The British gangster movie has always been living in the shadows of American peers and recently you could even make a case for bigger, better movies coming from China and Japan but this hasn't stopped them. They're often more subtle in their approach towards underworld figures in Britain, they're not the type of people to laud Tony Montana or glorify the protection rackets of Triads, this is a Kingdom that appreciates the "honour amongst thieves" mantra, and didn't think that Great Train Robber Ronnie Biggs should have had to serve time in prison when his loot ran out and healthy failed whilst exiled in Brazil after all. These guys are violent but their proud of their working class roots, they love their mums and they honour their Queen.
What I've tried to do is create a list of 10 key films (and several notables) from this genre in chronological order to track the development of British cinemas approach towards crime.
Brighton Rock (1947)
The most prominent example of early English crooks depicted in cinema, prior to this the Classification Board were very much against the portrayal of vice on screen. Richard Attenborough in his breakthrough role as teenaged gangster Pinkie, in this adaptation of the famous Graham Greene novel, is supremely menacing as he attempts to take control of criminal operations in Brighton.
Other notable films from this relatively fallow period include the Trevor Howard starring noir They Made Me A Fugitive (1947), the classic Jules Dassin noir Night and the City (1950) and the cautionary tale for young girls Good-Time Girl (1948).
Never Let Go (1960)
One of Peter Sellers finest roles; a part taken in direct opposition to his famed comedy performances of the time here he is a vicious and petty gang boss in what amounts to an extension of the social realism of the late 50s in literature, theatre and cinema - see Look Back in Anger, Life At The Top, Saturday Night and Sunday Morning.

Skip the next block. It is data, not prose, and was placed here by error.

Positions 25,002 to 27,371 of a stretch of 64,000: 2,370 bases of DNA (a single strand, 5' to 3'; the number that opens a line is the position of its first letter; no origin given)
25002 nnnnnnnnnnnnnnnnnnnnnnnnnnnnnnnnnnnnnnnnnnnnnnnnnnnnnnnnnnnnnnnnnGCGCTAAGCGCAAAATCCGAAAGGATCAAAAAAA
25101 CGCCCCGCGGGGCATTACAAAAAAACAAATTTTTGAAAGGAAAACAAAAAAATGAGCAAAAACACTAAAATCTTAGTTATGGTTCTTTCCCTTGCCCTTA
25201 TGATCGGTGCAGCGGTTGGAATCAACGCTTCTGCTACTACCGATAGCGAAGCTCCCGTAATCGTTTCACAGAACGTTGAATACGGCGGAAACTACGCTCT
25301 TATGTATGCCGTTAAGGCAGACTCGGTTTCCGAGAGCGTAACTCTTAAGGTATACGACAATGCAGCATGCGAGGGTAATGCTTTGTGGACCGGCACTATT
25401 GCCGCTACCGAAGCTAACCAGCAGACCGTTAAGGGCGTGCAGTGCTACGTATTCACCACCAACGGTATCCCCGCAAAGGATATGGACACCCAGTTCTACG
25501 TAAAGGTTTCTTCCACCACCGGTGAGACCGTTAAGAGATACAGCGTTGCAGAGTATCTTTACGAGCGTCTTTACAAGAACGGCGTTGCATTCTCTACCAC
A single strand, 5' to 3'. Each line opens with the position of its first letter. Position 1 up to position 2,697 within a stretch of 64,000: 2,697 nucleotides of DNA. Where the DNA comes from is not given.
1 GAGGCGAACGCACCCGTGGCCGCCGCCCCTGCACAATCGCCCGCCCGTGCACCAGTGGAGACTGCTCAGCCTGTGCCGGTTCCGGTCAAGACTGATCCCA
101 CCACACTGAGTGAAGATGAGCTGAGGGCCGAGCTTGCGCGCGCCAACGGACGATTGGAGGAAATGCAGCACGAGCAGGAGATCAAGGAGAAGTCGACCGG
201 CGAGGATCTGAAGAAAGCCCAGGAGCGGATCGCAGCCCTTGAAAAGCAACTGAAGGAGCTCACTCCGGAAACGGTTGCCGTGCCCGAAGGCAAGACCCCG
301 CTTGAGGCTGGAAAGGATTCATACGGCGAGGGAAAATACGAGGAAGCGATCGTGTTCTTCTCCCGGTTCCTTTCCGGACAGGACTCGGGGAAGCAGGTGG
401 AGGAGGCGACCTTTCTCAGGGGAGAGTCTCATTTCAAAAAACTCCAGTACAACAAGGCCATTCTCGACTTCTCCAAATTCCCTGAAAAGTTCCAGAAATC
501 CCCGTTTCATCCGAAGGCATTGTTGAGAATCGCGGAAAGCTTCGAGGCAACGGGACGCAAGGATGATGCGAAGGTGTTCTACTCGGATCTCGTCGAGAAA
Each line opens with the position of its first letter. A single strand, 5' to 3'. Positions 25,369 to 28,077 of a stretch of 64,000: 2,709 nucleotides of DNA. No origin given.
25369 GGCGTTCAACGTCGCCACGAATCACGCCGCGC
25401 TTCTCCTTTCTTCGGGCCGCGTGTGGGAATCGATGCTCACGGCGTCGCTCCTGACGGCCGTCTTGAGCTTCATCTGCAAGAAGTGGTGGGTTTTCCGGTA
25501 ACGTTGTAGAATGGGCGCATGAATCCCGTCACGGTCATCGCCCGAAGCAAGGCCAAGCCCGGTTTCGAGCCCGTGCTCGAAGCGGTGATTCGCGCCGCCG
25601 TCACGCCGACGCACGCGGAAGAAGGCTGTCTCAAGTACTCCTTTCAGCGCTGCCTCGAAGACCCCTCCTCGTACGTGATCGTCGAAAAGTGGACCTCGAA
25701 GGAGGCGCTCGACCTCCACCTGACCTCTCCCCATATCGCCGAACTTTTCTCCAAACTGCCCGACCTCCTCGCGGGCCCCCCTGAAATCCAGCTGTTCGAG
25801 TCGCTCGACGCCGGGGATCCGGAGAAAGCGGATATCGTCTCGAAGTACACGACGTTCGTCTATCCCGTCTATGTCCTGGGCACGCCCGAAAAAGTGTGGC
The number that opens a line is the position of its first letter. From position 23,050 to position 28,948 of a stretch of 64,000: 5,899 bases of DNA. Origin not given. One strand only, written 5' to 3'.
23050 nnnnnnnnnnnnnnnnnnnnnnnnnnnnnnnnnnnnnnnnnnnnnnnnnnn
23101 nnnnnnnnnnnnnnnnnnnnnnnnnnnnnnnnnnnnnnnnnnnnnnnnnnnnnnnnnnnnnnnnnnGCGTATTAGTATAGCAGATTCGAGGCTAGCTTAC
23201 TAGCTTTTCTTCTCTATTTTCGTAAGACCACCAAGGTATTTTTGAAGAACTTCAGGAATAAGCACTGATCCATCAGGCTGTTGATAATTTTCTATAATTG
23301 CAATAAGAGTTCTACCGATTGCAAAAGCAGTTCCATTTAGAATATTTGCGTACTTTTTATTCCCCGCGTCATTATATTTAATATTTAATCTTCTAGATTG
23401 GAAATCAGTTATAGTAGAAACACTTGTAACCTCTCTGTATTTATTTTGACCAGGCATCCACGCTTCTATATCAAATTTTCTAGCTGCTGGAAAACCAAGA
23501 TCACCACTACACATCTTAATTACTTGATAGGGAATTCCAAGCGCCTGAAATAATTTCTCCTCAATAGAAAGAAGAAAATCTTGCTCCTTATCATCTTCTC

Other notable films from this period include two Stanley Baker movies Hell is a City (1960) which was based on the Martin Procter novel and the stark and uncompromising The Criminal (1960).
Get Carter (1971)
Based on the Ted Lewis novel and starring Michael Caine this was the first British film to offer a more realistic and gritty view of violence and criminal behaviour. Shot on location and drawing on real events for its visual style this is also notable for Carter showing no remorse for his actions.
Incredibly a Richard Burton film with similar style and themes, Villain (1971) was released at the same time and hasn't received as much fame but is well worth a look even if it's just for Burton's sadistic homosexual gangster.
The Long Good Friday (1979)
The 70s closed with a bang thanks to this classic of the genre. Taking note of the political atmosphere of the time Bob Hoskins stars as a London kingpin trying to legitimise his business but finds himself at war with a previously unknown enemy. It's bleak and uncompromising and violent but it is the performance of Bob Hoskins that makes this stand head and shoulders above the rest.